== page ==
AP Inter 2nd Year Economics Question Paper May 2019

Thoroughly analyzing AP Inter 2nd Year Economics Model Papers and AP Inter 2nd Year Economics Question Paper May 2019 helps students identify their strengths and weaknesses.

AP Inter 2nd Year Economics Question Paper May 2019

Time: 3 Hours
Maximum Marks: 100


Note : Read the following instructions carefully :

  1. Answer all the questions as per the choice specified. Draw suitable diagrams wherever necessary.
  2. Questions from Serial Nos. 1 to 5 in Section – ‘A’ are of Long Answer Type. Each question carries ten marks. Any three questions may be answered out of five given questions. Every answer may be limited to 40 lines.
  3. Questions from Serial Nos. 6 to 17 in Section – ‘B’ are of Short Answer Type. Each question carries five marks. Any eight questions may be answered out of twelve given questions. Every answer may be limited to 20 lines.
  4. Questions from Serial Nos. 18 to 37 in Section – ‘C’ are of Very Short Answer Type. Each question carries two marks. Any fifteen questions may be answered out of twenty given questions. Every answer may be limited to 5 lines.

Section – A (3 × 10 = 30)

Note : Answer any three out of the following five questions :

Question 1.
India is developing country. Discuss.
Developing economies are distinguished from developed economies on the basis of their per capita income. Most of the economies are agrarian in nature and their present rate of capital formation is low and inadequate to meet the requirements of their development.

According to United Nations “The countries which have real per capita income less than a quarter of the percapita income of the United States are developing countries”.

The following are the characteristic features of developing countries with special reference to India.
1) Low percapita income : One of the basic features of deve-loping countries is low per capita income. The low income and middle income countries combined together are called developing countries.

The per capita G.N.I. of India has increased from $ 1,070 to $ 1,530 (2011) entered into the group of lower middle income countries.

2) Scarcity of capital: The rate of capital formation is low in most of the developing countries. In the most of developing countries the saving rates range between 15 to 20%.

According to C.S.O estimates the growth of gross domestic saving was 27.9% and capital formation was 24% in the year 2011 – ’12.

3) Unemployment : Wide spread unemployment is one of the important features of developing countries. In India unemployment is due to the deficiency of capital. There is disguised unemployment in rural areas. Around 60% of the population is depending on agriculture for employment. The planning commission estimated that there was a hack log of 37 million unemployed at the beginning of 11th plan and it was expected that 82 million by the end of the plan.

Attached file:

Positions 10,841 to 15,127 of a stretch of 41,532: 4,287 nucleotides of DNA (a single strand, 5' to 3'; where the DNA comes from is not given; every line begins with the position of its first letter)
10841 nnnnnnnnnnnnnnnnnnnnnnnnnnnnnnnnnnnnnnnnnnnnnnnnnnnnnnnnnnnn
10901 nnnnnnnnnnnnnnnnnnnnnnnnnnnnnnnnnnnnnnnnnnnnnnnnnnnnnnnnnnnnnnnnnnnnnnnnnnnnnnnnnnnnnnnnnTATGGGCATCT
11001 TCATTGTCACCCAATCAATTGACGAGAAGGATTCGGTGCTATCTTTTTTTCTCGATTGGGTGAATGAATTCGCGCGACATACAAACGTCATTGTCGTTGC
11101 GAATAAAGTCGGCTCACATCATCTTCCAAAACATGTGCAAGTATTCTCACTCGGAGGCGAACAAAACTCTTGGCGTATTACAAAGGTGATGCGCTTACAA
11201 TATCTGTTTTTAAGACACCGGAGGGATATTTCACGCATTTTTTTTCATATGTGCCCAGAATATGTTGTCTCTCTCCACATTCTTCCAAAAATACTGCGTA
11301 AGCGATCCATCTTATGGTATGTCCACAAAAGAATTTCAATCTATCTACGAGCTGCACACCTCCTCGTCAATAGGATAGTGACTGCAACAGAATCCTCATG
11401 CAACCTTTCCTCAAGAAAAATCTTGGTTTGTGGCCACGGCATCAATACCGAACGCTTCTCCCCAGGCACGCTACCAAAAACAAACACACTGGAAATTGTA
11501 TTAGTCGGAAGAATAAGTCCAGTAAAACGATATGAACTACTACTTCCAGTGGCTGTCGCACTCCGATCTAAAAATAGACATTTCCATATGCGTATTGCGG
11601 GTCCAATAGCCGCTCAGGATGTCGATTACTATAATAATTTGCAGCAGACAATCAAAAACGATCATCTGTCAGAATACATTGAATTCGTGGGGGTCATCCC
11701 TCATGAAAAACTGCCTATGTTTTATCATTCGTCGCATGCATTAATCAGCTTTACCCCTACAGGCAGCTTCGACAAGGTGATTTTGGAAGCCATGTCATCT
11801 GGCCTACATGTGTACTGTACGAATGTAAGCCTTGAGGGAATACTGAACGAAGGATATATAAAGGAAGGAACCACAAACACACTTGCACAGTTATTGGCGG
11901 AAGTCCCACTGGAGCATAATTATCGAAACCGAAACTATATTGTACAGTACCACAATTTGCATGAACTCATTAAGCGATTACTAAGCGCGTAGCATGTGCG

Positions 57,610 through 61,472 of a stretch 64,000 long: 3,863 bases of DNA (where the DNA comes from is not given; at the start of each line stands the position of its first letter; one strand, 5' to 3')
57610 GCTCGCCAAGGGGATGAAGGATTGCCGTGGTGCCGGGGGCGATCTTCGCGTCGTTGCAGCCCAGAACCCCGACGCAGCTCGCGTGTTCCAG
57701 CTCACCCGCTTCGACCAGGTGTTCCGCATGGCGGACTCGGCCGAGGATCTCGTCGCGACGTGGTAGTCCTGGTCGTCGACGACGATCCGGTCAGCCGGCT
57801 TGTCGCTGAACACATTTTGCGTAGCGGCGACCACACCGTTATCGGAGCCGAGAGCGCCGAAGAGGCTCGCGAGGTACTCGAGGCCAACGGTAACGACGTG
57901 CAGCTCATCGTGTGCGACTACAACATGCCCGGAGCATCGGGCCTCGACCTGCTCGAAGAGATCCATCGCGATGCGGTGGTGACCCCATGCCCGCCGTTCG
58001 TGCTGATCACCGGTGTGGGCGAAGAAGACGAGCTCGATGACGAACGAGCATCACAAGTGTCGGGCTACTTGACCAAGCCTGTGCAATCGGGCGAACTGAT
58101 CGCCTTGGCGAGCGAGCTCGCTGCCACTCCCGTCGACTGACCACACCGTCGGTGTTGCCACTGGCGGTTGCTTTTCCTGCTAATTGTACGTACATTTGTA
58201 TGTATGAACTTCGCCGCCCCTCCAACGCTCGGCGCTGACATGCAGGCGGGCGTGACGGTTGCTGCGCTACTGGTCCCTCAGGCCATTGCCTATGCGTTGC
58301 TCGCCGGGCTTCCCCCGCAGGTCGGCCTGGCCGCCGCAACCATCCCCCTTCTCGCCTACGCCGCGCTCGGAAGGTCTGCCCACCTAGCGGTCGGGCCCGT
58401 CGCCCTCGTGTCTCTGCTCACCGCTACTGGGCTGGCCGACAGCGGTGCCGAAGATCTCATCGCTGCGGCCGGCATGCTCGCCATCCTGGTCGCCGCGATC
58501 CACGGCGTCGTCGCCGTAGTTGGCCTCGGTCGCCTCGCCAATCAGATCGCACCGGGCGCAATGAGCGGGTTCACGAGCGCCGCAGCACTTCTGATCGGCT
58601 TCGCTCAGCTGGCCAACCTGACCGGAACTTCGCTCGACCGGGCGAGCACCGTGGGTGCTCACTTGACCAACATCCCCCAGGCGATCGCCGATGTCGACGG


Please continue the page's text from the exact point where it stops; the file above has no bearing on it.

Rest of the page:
4) Demographic characteristics : The developing countries are facing the problem of heavy population. They are successfully reducing the’mortality rates by improving the medical facilities but failed to control the birth rates, this led to population explosion. India is also facing the problem of heavy population. It’s population was 1210 million in 2011 and it increased to 1278 million in 2015.

5) Predominance of agriculture : One of the basic features of developing countries is that they are predominantly agrarian economies. The share of agriculture in G.D.P is between 20 to 30%.

According to Indian economic survey 2013 – ’14, 54.6% of the working population is engaged in the agriculture sector and it contributes 13.9% of the G.D.P.

6) High incidence of poverty : The another important feature of developing countries is the prevalence of mass poverty. The people in these countries suffer from low level of income, malnutrition, ill health and illiteracy.

India is also facing the problem of poverty. As per Tendulkar committee reports, the planning commission has updated the poverty line. Based on this; The percentage of population living below the poverty line was 29.8% in 2009 – ’10.

7) Income inequalities : The most important feature of developing economies is the disparities in income and wealth. Compared to the developed countries, the income inequalities are larger in the developing countries.

According to 68th round of NSSO for the year 2011 – ’12 the monthly per capita consumption expenditure of the poorest 10% of the rural population rise by 11.5% in 2011 – ’12 compared with the 66th round for the year 2009 – 10. In urban areas, the growth was 17.2% and 30.2% respectively over the same period.